Once again, a technical ghostwriter has good instincts for what their target audience will actually understand and writes accordingly.

Above all, the ghostwriter understands that these documents have a very specific goal—and they know what information actually pursues that goal.

Despite its technical content and language, Adams reminds us that a white paper has a marketing purpose. If left to their own devices, a SME may pile on data and details that distract from that marketing purpose.

A technical ghostwriter, however, knows what raw material is actually necessary to make the sale—and what to cut.

“When writing an RFP [Request for Proposals], SMEs often want to include their suggestions on how to do something. Which makes sense, because they’re experts and have their own opinions. But that’s not the point of an RFP—it’s a document that asks vendors to provide the solution. If you wanted to solve it yourself, would you be writing the RFP?” Joe Brule says.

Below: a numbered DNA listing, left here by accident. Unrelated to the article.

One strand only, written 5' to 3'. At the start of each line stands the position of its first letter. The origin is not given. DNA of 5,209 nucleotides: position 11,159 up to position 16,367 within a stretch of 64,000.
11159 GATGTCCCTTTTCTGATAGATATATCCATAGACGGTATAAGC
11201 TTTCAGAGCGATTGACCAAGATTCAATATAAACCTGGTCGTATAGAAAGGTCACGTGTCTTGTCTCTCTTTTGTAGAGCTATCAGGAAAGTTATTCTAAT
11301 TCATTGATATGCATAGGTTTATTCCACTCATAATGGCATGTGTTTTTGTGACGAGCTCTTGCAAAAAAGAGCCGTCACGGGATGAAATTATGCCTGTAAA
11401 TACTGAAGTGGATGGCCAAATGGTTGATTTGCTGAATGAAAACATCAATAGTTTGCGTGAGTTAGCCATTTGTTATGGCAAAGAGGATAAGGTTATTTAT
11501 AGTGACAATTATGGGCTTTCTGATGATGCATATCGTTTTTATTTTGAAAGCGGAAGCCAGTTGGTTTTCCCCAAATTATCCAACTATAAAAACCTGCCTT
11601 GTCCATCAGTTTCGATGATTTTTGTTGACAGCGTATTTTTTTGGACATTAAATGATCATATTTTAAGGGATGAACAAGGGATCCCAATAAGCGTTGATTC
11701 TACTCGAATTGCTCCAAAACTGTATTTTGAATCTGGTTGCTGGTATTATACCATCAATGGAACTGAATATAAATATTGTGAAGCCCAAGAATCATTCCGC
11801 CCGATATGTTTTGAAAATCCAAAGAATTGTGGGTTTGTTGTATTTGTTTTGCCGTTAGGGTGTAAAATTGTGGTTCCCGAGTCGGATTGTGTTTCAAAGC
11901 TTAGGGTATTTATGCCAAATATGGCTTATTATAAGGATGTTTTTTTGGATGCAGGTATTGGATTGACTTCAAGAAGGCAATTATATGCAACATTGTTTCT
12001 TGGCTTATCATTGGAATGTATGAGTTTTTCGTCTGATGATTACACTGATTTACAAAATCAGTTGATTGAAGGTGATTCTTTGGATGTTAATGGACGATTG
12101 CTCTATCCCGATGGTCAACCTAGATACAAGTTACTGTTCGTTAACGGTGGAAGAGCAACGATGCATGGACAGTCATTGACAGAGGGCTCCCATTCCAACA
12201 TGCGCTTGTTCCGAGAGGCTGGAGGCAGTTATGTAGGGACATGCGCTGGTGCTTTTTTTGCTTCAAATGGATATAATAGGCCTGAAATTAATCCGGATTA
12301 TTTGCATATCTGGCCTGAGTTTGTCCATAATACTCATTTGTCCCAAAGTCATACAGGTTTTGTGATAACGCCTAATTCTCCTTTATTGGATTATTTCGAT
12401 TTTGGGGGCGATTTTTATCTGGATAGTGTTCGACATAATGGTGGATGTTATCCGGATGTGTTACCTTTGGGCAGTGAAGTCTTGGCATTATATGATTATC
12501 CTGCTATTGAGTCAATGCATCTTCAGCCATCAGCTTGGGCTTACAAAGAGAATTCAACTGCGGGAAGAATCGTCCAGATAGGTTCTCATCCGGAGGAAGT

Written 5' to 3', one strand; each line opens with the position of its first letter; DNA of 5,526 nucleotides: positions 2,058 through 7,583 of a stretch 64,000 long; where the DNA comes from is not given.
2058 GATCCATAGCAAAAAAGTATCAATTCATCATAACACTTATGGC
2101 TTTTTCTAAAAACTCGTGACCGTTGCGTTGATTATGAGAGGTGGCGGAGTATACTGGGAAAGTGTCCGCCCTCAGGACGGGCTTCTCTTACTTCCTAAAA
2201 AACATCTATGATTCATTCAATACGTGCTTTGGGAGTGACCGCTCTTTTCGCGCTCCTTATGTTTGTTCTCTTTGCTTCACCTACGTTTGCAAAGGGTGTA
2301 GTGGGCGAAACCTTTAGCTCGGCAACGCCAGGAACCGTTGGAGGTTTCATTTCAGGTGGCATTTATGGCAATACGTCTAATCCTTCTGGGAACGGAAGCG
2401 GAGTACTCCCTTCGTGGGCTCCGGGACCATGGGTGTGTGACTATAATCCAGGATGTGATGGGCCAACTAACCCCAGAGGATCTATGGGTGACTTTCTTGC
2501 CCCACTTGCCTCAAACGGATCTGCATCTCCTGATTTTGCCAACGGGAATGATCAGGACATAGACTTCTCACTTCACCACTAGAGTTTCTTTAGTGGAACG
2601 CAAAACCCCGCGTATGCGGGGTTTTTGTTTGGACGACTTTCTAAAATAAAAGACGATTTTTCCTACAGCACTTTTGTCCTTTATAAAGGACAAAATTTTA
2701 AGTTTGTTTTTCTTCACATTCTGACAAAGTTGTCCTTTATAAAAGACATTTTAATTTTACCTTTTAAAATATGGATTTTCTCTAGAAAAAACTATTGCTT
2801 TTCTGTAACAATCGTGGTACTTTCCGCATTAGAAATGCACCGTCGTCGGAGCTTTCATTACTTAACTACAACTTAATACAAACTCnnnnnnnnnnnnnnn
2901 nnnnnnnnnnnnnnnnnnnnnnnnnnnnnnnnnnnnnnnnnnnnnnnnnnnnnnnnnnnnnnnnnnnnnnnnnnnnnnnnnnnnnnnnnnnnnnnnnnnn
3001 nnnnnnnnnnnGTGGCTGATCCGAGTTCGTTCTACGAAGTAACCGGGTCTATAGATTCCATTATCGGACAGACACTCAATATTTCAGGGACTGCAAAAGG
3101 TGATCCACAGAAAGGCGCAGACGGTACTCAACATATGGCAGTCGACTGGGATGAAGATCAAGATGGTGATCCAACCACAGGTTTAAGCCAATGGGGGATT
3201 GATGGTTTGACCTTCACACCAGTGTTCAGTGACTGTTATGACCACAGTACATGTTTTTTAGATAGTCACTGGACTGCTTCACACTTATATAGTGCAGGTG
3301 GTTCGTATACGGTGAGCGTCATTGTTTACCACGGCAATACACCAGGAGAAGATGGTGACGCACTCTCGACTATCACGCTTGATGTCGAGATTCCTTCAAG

Documents for Fellow SMEs – Finally, a Chance to Geek Out!

SMEs feel much more comfortable writing for fellow SMEs—that’s where conference papers, technical manuals, some white papers, and some trade publications come in.

A familiar audience, plus the rare chance to share those details, data, and tangents, make a much more inviting writing experience.

“When it comes to a conference paper, they want first crack at it,” Barbara Adams explains. “They do want help with the organization and editing, though, so I’ll look at drafts in various stages of doneness.”

Yet even with conference papers, those familiar pain points crop up. For starters, SMEs don’t always understand fellow SMEs’ language.